The Elder Scrolls V: Skyrim

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When I started drafting this blog post, I instinctively started writing some pseudo-intellectual drivel about how Skyrim presents a rich and engaging experience.  I was hoping to find something new and insightful to say, but writing those introductory paragraphs bored me in way that seems disrespectful to a game that I had a pretty good time playing.  I can’t even imagine how dull it would have been to read.  So I deleted them.  Don’t worry, it was for the best.

Instead, I just want to tell you about my time in Skyrim.

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I’m a khajiit named Ad’unath, and I spent a few dozen hours sneaking around the countryside and shooting arrows at bandits’ heads.  It was an enjoyable experience, and it was well worth my hard-earned American currency units.

I’ve always been a bit of a homebody, so my first life goal after escaping execution was to save up enough money to buy a little house in Whiterun.  It took some time and effort (i.e. killing more dumb bandits) to save up the gold, but it was so worth it to have a place to call home.  Small and unassuming, Breezehome suits my aesthetic sensibilities in nearly every way.  I feel most comfortable in spaces that are simple and efficiently designed, whereas I strongly dislike large, decadent homes that filled with evidence of commercial excess (hence my fascination with the tinyhouse movement).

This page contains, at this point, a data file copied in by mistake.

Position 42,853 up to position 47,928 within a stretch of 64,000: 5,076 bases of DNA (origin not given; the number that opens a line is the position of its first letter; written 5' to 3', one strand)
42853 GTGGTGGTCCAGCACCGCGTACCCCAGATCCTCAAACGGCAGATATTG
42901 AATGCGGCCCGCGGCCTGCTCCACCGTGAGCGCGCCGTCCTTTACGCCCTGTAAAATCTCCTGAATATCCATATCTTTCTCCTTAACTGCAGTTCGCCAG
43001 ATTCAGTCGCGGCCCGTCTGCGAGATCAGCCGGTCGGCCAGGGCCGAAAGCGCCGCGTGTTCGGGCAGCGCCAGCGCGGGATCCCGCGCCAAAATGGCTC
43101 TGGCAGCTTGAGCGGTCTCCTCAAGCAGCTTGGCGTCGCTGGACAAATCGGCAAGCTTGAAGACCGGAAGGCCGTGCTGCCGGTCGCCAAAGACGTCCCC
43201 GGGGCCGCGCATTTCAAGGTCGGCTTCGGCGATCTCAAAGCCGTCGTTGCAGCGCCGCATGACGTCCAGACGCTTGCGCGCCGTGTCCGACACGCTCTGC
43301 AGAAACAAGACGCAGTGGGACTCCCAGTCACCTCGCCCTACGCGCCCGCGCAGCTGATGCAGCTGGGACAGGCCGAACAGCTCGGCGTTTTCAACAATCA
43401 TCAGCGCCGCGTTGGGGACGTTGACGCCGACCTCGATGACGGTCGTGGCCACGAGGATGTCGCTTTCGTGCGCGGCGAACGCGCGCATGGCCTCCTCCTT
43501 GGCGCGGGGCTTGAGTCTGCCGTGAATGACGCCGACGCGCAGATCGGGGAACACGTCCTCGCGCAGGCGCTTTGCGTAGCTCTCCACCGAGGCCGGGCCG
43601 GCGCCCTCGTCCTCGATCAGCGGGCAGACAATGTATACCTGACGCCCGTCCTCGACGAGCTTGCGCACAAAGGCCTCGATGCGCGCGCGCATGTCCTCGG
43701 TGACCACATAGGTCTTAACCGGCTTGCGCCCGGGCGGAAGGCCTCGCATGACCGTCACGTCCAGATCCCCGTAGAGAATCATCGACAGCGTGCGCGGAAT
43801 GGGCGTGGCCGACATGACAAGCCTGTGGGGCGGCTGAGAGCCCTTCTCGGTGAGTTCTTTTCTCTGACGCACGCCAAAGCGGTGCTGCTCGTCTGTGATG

What is a home without a family, though?

One of the first things that I wanted to do when I bought my house was adopt an orphan named Lucia that had been wandering around Whiterun, and then much later, I opened my home to another girl named Sophie.  I felt some Biblical responsibility to be a father to the fatherless.  Perhaps it’s silly to look to a video game for some humanity, but those moments were more important to me than fighting dragons or using my Shout of Unrelenting Force to push zombies off of a cliff.  I’m not trying to say that killing shit isn’t fun.  It is fun, and I spent quite a bit of time doing just that.  However, I find that Skyrim is at its best when it is offering me—the player—some humanity.  And that’s funny because I’m a khajiit, not human at all.

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In spite of the fact that Skyrim is almost 3 years old, the game still seems to come up when I talk to my students about video games, and the conversation is always full of adventures that I didn’t embark on or epic weapons that I didn’t even know existed.  I played the game for at least 30 hours, and my story was still wildly different than most people that I talk to, which speaks to the malleability of the Skyrim experience.  Your (virtual) life is what you make it, and there’s always more to do.  It’s no wonder that the game still seems to have a huge following.  Just hearing about some of the quests that I didn’t take on has me wanting to reinstall the game and resume my daily routine of sneaking around and shooting arrows at bandits.

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